Meditation and mindful awareness are two components of a mindfulness practice. Both are equally important. Meditation helps you learn how to focus your mind, which in turn helps you focus your attention on the world around you in the moment. Mindful awareness, or focusing your attention on the present moment, can be as simple as paying attention to an activity you do mindlessly everyday, like brushing your teeth.
Because we’re so used to just doing, without thinking, each part of a mindfulness practice really does take practice. We’re so used to going about our day with our mind running in a million different directions that bringing it back to the here and now can seem difficult. For some it can be frustrating, because it doesn’t always come easily.
What Is Meditation?
Learning to focus your attention is where daily meditation can help. Meditation is sitting quietly and focusing on an anchor. An anchor can be your breath, a mantra or something else you choose to bring your attention back to each time it wanders. And it will wander, because we’re human and we’re wired to be thinking, planning and worrying beings. Each time you bring your attention back to your anchor, you’re being mindful! It’s that easy — or not!
A key component of meditation is being compassionate and non-judgmental with yourself. Some days it might come easily; other days, when you’ve got a lot on your min or you’re easily distracted, it can be harder. What’s important is to enter into the meditation with the intention of being mindfully centered and try not to give yourself a hard time if it feels difficult. You can even say to yourself, “My intention was to meditate mindfully for 10 minutes today. It was very hard for me because my mind was all over the place. My intention is to try it again tomorrow.”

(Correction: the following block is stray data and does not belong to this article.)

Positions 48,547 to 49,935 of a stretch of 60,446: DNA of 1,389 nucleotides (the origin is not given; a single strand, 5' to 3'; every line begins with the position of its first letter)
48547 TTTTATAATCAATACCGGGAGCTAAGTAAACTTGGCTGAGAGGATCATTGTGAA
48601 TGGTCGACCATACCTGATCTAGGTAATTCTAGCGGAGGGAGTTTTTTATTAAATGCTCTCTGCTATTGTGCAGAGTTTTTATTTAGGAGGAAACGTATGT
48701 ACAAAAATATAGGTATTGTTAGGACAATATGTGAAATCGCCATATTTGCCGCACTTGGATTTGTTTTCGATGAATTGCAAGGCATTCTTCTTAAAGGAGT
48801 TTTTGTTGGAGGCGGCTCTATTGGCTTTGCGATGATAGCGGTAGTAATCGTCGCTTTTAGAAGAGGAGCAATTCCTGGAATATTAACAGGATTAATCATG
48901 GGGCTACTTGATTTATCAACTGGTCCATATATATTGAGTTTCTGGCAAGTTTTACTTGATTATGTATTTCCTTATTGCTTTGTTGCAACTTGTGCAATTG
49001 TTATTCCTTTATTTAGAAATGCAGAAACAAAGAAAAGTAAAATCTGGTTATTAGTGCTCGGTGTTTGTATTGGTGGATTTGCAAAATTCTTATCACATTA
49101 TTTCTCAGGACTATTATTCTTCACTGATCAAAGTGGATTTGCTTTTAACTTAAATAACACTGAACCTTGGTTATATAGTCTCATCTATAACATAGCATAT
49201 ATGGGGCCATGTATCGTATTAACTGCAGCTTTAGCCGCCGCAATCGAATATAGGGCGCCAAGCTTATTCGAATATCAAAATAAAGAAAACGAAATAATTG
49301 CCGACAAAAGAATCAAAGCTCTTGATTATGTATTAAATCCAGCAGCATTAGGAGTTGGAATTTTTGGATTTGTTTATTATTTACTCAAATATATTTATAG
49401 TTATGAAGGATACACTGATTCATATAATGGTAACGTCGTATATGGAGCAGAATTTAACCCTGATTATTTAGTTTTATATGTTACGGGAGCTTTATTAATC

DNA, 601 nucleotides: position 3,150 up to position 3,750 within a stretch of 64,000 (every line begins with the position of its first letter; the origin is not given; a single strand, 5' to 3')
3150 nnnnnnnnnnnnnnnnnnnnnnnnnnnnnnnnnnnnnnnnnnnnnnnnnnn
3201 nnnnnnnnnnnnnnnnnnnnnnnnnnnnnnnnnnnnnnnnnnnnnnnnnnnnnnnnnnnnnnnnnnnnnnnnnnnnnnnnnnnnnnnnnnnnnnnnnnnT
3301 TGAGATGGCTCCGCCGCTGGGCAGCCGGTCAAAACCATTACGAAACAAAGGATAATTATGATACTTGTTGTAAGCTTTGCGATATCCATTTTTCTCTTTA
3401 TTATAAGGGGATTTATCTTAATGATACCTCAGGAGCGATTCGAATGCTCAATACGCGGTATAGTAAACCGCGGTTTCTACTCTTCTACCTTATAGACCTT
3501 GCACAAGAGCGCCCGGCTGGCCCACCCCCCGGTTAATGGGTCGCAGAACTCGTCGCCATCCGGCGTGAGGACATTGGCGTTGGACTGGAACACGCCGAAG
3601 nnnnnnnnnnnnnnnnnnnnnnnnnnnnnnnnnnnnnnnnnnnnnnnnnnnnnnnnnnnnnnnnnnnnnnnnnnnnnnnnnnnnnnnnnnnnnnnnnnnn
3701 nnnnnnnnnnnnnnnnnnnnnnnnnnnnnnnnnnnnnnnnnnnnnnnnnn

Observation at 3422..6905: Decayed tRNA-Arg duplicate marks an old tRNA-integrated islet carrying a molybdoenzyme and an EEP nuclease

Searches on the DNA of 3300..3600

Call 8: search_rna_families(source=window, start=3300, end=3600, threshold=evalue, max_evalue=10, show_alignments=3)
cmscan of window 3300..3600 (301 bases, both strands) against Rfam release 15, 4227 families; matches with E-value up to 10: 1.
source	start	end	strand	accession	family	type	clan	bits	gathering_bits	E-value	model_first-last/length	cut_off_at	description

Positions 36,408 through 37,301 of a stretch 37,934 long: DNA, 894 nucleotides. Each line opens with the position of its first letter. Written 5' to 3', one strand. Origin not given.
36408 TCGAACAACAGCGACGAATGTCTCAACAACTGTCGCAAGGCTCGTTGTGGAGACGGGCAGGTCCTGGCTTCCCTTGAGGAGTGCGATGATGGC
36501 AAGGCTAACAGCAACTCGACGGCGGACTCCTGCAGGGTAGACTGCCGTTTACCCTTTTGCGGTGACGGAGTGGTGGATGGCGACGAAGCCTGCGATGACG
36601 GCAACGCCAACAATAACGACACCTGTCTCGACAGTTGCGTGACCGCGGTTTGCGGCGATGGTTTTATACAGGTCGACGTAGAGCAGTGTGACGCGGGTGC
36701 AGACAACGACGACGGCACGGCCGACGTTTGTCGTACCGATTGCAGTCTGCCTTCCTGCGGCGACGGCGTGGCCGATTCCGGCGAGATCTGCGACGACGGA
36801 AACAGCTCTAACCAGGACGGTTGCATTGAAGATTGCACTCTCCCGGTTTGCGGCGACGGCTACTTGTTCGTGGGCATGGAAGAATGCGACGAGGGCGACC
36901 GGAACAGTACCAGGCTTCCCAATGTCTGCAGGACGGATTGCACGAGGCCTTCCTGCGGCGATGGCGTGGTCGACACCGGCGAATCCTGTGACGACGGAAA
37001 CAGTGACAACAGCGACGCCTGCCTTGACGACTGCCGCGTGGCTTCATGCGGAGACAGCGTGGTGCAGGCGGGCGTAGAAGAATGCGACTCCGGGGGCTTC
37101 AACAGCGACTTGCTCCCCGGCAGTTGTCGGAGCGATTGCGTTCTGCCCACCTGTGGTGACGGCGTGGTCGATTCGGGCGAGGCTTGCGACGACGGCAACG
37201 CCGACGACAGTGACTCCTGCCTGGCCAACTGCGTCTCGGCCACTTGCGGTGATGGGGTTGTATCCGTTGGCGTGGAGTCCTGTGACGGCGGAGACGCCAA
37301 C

Mindful Meditation: Getting Started
Meditation can be guided or you can guide yourself. I think that when you begin a mindful meditation practice, it’s much easier to have some gentle guidance. A bunch of apps for you phone, websites with free meditations and YouTube videos are available to help you get started. I’ve listed a few resources at the bottom of this post.
When talking with my clients, I suggest picking a time of day when you won’t be disturbed and finding a place where you can sit quietly. I like to meditate in the morning when I’m at home by myself, or when I’m between clients in my office. To start, try meditating once a day for 3–5 minutes. It’s important to do it everyday, but if you forget, be compassionate with yourself and do it tomorrow.
Once you’ve established a routine, begin increasing the amount of time that you meditate. Ideally doing it for at least 10 minutes a day is a good goal. You’ll probably begin to notice that your thoughts automatically come and go, and it gets easier to come back to your anchor and to be less reactive about the thoughts that do pop up. That’s because you’re learning to let your thoughts pass through, instead of latching on to them.
I find that when I take the time to meditate before I start my day, I can approach the day with greater sense of ease and intention. Do I still get stressed out? Of course! But I know that the stress will pass too, much like my thoughts. Meditation allows me to feel stress, but I don’t have to be stressed. If I don’t overly identify with the feeling, then I can acknowledge its presence without it pulling me under.
Do you meditate, or have your tried it? I’d love to know your experience in the comments. If you don’t meditate but would like to start and think having a group to support you would be helpful, I have an eight-week group, beginning later this month, where we will practice meditation and mindful awareness together. You can find out more here.
In my next post, I’ll talk about mindful awareness and how to bring more of it into your life.
Elizabeth Cush, LCPC is a therapist and the owner of Progression Counseling in Annapolis, Md. She helps busy, overwhelmed men and women manage their anxiety and stress so they can live their lives with more ease, contentment and purpose. If you'd like to know more about how individual and group therapy can help ease anxiety and stress call me 410-340-8469.